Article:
This competition is seeking technologies to broaden the environmental and performance envelope of unmanned autonomous or semi-autonomous systems to include:

  • unmanned underwater vehicle (UUV)
  • unmanned surface vehicle (USV)
  • unmanned ground vehicle (UGV)
  • unmanned air system (UAS)
  • or hybrid systems

The challenging environmental conditions within scope are:

  • high winds (such as gust effects and urban turbulence)
  • heavy precipitation (such as rain, snow, blizzards and icing)
  • high dynamic range illumination (including changes to UV, and night vision)
  • water dynamics (such as currents and visibility)
  • temperature (such as temperature extremes and fluctuations between extremes)
  • sudden and enduring pressure or acoustic extremes underwater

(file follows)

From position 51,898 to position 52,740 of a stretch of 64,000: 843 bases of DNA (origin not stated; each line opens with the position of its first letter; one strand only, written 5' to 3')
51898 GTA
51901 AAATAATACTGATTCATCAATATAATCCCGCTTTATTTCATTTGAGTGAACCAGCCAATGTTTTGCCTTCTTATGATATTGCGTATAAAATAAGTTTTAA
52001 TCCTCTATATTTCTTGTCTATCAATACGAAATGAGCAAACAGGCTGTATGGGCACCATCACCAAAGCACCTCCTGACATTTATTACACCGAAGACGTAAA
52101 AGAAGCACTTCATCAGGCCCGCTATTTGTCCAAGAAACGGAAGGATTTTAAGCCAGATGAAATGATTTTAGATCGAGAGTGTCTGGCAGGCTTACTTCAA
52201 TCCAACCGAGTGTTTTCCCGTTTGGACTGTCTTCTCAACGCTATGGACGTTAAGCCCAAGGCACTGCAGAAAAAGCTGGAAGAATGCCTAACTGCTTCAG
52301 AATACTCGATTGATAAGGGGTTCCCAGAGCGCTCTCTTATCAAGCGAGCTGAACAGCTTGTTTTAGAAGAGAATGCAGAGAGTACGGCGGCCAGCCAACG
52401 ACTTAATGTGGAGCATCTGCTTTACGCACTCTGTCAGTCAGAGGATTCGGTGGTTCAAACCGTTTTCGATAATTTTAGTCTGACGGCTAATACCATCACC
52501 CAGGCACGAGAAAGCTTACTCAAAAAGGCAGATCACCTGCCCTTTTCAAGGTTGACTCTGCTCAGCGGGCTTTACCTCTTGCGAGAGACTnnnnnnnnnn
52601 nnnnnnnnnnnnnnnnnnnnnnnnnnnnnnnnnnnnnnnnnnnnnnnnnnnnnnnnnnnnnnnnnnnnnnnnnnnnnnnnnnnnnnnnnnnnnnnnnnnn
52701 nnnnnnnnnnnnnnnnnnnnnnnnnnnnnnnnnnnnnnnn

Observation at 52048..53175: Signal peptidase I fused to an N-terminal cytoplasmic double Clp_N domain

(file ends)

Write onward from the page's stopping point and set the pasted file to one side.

• intense flashes of light (including infrared and ultraviolet)
  • variable salinity
  • dense vegetation (including flora and fauna)
  • extreme and diverse terrains (such as variability in traction and elevation)
  • high-obstacle environments (such as within caves and buildings)
  • congested and contested EM environments (including radio frequency (RF) emissions)
  • GPS denied environments

Any solutions proposed must not erode the core benefits of the existing unmanned autonomous or semi-autonomous systems which include:

  • persistence: unmanned systems should be able to operate independently for long periods and/or over long ranges either singularly or through an exchange or replacement system. Priority will be given to ideas that will have a low impact on size, weight and power (SWAP), for example, novel structural concepts could be combined with sensing and perception.
  • combat mass: where the unmanned systems increase the sphere of influence through larger numbers of low cost systems. Low cost solutions are sought here.
  • reach: unmanned systems must collectively lead to an increase in effective range of operation which must still be achieved in high risk and physically constrained environments.


Proposals must address one or more of the following three challenge areas associated with the unmanned systems and environmental conditions –